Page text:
The Economist Intelligence Unit predicts Lebanon’s GDP growth to slow to 1.7 percent in 2018 due to political instability, potential military conflict and tax changes.
“Lebanon’s investor sentiment (especially toward tourism and construction) and private consumption growth will be held back by political instability, potential military conflict and tax changes, including increases to the capital gains tax rate and levies on construction, which will fall especially heavily on financial services and construction firms,” the EIU said in its recent report on Lebanon.
It projected Lebanon’s GDP growth to fall to 1.7 percent in 2018 compared to an estimated GDP growth of 1.9 percent in 2017.
“In the short term, consumer confidence will also suffer amid uncertainty over government formation. For Lebanon, the Syrian regime’s territorial consolidation and the start of reconstruction efforts are likely to boost economic growth modestly in the longer term on the back of stronger exports (as some trade routes are reopened) and private investment, particularly if the country can market itself as a hub for Syria’s reconstruction, although political concerns could impede this,” the EIU said.
It is expected that real GDP growth will slow to 1.7 percent in 2018, and then average a still-modest 3 percent in 2019-2022.
“Furthermore, tax changes and higher global commodity prices, which have fed through to rising food, transport and utility costs, are driving up inflation in 2018. The presence of refugees will continue to exert near-term upward pressure on rents and housing prices, although this should ease as small numbers return home,” the EIU added.
The EIU has revised its forecast for inflation and anticipates that this will average 6.4 percent in 2018, before easing to an annual average of 3.9 percent in 2019-2020.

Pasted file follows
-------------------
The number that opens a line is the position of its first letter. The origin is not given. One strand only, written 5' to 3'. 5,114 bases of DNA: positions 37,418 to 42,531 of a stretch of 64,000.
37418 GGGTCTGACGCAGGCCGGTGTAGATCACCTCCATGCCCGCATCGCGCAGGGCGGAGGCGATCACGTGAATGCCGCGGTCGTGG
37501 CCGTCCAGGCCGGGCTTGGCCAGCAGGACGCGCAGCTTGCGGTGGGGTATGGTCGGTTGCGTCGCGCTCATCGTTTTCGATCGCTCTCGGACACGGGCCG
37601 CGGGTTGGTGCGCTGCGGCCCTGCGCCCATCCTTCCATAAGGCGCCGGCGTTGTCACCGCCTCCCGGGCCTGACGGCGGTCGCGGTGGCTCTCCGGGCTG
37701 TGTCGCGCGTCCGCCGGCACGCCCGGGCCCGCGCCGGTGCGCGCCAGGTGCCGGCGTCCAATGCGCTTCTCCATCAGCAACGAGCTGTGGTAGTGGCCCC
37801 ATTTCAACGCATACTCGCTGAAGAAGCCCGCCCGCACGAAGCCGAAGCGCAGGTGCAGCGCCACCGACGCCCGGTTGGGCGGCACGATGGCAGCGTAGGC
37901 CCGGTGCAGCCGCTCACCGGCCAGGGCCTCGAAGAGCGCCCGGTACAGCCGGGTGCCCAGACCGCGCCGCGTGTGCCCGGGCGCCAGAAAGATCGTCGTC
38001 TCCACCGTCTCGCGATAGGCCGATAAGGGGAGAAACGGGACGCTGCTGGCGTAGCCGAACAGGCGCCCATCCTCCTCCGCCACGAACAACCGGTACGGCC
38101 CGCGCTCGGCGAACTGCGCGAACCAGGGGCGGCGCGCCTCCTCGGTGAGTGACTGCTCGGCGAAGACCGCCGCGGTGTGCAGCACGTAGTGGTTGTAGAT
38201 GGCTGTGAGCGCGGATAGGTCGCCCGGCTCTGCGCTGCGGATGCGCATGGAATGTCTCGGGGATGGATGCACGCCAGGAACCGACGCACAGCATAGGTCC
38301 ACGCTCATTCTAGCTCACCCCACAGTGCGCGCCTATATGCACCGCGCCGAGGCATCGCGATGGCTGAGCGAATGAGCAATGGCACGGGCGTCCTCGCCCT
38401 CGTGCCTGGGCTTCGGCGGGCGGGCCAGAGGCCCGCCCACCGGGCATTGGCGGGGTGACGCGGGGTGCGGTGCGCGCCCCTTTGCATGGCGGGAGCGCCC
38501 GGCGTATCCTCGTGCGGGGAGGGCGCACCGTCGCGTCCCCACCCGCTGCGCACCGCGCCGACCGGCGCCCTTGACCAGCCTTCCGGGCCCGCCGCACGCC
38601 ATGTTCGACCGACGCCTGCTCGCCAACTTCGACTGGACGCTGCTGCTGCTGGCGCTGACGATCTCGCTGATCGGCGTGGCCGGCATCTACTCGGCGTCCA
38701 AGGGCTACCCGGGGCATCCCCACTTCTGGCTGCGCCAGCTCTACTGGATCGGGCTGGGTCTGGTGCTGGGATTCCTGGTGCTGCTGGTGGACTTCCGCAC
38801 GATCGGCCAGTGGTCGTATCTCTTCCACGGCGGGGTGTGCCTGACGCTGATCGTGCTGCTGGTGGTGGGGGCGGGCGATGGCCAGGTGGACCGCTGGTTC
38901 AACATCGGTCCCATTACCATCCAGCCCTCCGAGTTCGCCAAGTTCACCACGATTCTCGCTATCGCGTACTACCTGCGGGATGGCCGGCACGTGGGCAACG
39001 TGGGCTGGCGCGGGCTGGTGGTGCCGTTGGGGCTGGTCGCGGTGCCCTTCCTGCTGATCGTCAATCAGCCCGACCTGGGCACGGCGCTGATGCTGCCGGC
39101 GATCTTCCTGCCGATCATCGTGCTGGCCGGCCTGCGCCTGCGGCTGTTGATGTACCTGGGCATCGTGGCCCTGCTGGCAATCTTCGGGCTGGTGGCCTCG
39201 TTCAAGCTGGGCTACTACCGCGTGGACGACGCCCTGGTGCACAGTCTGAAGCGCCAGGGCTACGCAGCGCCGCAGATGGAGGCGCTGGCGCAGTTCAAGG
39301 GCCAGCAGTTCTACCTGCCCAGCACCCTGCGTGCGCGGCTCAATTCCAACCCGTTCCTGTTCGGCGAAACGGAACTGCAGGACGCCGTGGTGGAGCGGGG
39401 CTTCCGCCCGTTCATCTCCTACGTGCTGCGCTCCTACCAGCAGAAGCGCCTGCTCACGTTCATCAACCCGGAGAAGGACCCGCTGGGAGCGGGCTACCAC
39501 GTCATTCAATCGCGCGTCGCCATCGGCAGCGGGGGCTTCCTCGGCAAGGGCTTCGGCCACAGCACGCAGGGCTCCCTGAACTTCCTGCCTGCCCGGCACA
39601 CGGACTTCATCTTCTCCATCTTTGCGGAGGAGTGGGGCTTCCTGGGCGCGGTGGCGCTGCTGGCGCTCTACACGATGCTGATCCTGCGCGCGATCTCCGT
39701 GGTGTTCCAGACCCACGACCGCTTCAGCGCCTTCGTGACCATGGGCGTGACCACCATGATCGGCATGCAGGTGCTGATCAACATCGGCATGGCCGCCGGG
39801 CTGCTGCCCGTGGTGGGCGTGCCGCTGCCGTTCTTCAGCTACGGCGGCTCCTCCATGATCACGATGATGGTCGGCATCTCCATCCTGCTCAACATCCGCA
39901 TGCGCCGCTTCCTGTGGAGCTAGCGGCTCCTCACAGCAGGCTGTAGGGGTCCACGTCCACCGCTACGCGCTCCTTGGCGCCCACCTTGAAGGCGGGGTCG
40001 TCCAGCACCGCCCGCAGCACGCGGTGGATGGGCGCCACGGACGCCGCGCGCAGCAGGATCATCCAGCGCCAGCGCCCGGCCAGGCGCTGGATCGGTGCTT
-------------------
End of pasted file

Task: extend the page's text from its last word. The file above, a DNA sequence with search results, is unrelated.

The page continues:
“The Lebanese pound will remain pegged to the U.S. dollar. Market jitters prompted by prolonged economic and political uncertainty have led to speculation regarding the currency peg but the EIU expects it to be maintained. BDL’s commitment to defending the peg is aided by its high level of international reserves and strong support from local banks,” the EIU said.
It is expected that the pound will depreciate on average against the euro in 2018-2022, reflecting a forecast weakening of the dollar against the euro. “International reserves (including gold) amounted to $56.6 billion in June, sufficient to cover around 21 months of imports. With a partial recovery in external support during the forecast period, reserves should suffice to support the currency,” it added.
Central Bank Gov. Riad Salameh has repeatedly said there is no immediate threat to the Lebanese pound, thanks to the massive foreign currency reserves. But he has underlined the importance of fiscal and economic reforms to reduce the budget deficit.
“At the level of the external sector, a surge in import spending in late 2017, as businesses and consumers brought forward purchases before increases in sales taxes and customs duties at the beginning of 2018, has skewed the trade data, but higher oil prices will ensure import costs remain elevated,” the EIU added.